Please nobody tell me about trepidation.

He then modified his statement by telling me what I already know, that my first transplant, using my own stem cells, was not therapeutic in terms of keeping leukemia away, while my last one, with Denise in there to fend off invaders, is another story. (Thank you Denise. I provide the coffee and cake and cheer you on, while you do the work.)

I know that he's not my doctor and doesn't know my case, and all that, but still, a word like "trepidation" can be one of those land mines.

You step on some of them so quickly you don't know what's happened, but you can avoid others. I realized that in this case I had a choice. Obviously it bothered me, or else I wouldn't be writing about it,
but I saw its potential and tried hard not to go there.

I think it worked pretty well.

Tuesday, July 12, 2011

Good tennis, good counts

Ben and I enjoyed our second annual trip to the Hall of Fame Tennis Championships in Newport, R.I., Sunday, watching 6'9" John Isner defeat 5'6" Olivier Rochus 6-3, 7-6 (6) on Newport's grass courts.

The setting is so intimate that, in addition to seeing the players up close and personal, you get to keep an eye on all the other action, such as the tiny ball boy who seemed to put a big effort into jumping to give Isner a towel.

Isner has one of the fastest serves in tennis (140 mph), and you could practically hear it whiz through the air. On occasion, his serve did something wacky and still stayed in, and he turned to give our section a funny smile, which earned a ripple of laughter.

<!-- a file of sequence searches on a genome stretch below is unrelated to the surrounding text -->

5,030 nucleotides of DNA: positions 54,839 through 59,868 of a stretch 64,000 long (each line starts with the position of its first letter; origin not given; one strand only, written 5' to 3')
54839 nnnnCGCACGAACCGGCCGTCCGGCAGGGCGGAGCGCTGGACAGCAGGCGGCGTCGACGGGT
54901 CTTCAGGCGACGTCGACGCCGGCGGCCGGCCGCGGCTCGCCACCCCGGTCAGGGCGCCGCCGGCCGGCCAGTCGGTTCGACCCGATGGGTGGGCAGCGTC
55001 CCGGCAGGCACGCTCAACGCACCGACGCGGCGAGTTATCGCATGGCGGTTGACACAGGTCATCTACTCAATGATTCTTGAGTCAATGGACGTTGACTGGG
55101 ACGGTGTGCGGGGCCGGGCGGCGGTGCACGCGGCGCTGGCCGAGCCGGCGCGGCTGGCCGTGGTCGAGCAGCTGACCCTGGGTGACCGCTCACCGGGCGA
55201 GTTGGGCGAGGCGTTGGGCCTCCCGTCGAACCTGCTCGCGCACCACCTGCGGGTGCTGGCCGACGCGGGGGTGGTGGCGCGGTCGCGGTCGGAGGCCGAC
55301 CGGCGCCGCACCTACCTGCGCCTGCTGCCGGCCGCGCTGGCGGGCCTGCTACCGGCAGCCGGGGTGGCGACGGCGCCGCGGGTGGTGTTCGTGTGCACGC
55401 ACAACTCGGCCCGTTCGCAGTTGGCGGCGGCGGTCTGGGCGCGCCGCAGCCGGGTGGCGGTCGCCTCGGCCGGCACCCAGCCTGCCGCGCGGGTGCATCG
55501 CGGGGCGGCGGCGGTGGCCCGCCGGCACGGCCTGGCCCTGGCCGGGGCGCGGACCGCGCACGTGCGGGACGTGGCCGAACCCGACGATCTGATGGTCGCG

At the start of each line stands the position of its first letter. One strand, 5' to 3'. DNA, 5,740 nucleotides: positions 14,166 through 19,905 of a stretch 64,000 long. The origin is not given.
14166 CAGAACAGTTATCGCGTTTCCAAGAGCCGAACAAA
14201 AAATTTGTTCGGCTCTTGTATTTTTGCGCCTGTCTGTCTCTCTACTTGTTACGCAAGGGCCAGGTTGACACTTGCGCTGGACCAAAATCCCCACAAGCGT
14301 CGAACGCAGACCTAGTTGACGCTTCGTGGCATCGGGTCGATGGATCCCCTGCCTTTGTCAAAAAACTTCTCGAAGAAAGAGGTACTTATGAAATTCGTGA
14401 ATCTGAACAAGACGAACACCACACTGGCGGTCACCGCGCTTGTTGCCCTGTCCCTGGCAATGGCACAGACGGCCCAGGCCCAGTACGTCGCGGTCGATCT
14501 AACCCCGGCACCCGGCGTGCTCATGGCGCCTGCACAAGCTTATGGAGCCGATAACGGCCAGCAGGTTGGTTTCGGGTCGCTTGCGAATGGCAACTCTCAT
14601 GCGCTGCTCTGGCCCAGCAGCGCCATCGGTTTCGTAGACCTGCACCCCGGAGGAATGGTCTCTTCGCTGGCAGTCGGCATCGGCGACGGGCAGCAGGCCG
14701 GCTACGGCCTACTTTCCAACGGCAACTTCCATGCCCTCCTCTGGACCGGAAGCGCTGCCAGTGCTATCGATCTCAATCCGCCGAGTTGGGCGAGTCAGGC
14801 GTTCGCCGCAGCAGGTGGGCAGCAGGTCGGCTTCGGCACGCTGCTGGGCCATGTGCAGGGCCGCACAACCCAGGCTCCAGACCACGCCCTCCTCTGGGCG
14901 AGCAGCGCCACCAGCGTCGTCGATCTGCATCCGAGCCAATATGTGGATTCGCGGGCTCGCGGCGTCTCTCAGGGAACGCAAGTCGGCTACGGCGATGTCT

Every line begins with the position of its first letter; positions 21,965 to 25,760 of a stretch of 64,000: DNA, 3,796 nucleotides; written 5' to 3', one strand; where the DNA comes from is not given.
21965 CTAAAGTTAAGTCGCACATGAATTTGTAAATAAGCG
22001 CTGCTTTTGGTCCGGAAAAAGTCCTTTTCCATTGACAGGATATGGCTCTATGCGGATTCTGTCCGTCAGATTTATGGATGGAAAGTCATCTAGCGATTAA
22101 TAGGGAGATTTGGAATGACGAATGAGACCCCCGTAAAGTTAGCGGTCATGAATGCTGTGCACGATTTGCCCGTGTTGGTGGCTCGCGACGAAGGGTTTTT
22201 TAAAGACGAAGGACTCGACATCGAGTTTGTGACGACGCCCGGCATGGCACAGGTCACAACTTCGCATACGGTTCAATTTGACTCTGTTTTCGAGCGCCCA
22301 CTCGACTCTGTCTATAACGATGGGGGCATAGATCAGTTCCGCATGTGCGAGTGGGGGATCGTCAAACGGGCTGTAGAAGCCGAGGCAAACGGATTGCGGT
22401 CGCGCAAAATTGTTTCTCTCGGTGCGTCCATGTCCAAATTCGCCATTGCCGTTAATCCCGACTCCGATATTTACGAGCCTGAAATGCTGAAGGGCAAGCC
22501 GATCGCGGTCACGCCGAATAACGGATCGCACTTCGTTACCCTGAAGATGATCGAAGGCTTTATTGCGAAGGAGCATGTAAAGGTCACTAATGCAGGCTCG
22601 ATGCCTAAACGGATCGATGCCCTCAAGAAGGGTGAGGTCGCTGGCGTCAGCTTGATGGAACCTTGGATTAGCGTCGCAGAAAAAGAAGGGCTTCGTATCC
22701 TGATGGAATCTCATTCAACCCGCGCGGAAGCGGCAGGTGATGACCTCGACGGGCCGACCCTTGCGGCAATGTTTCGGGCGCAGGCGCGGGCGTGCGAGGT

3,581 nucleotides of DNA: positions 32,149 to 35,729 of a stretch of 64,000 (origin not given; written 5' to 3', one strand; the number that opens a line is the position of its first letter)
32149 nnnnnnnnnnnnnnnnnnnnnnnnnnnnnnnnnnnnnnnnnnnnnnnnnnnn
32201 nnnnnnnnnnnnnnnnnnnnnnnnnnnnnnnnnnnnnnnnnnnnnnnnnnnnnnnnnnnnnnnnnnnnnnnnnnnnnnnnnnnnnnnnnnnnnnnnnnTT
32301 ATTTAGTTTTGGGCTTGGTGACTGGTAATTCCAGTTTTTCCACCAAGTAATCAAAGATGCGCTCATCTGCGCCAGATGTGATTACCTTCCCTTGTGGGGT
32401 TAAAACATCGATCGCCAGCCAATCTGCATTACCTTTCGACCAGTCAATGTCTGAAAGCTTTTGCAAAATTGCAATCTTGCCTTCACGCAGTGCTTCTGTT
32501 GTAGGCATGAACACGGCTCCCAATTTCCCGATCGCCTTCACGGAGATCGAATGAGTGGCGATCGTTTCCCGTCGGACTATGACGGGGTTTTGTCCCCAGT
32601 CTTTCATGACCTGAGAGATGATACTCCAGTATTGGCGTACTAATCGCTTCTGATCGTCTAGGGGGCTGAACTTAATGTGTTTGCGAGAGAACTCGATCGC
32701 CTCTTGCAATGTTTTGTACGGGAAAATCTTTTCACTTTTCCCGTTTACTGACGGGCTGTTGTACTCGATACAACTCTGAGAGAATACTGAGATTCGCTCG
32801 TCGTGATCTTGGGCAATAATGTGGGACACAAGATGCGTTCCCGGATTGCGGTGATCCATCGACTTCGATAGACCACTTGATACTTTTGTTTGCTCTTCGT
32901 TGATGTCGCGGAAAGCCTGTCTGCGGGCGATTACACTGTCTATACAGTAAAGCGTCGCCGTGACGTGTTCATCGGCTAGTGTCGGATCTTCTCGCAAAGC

Rochus, who is from Belgium, is the shortest player on the tour; Isner, an American, is the second tallest (6'10" Ivo Karlovic of Croatia is the tallest). When we are tossing our trivia around, Ben and I will now be able to say that the match we saw had the greatest height differential in an ATP World Tour final. (Yeah, I'm sure this will come up a lot).

The day also included lunch at a restaurant with a view of boats on the water and a drive into Newport with spectacular views of Narragansett Bay. Also, of course, it was a great to spend the time with Ben.

So that was Sunday.

Yesterday, Katie drove with me to Boston for my appointments at Dana-Farber. (As many parents know, travel time is a great time to catch up with a child, so I enjoyed the ride with her. Next time I'll get Joe.)

Everything went well.

I spent a lot of time dozing in chairs while waiting to be seen; the new building was supposed to improve wait times, but I guess they're not there yet. Anyway...

My counts were good, with the caveat, when considering the platelets, that they're OK for me:

WBC: 9  (normal=3.8-9.2)
Hemoglobin: 11  (normal=11.9-15.0)
Hematocrit: 31.6  (normal=34.8-43.6)
Platelets: 76  (normal=155-410)

The platelets are about the same as at my last visit, six weeks ago. I asked Melissa why they weren't going up; she said they are not concerned and that there could be several (benign) influencing factors.

When glancing over the counts back home, I did almost fall off my chair when I looked at the ferritin level: 6,766, very high when considering that normal range is 10-170.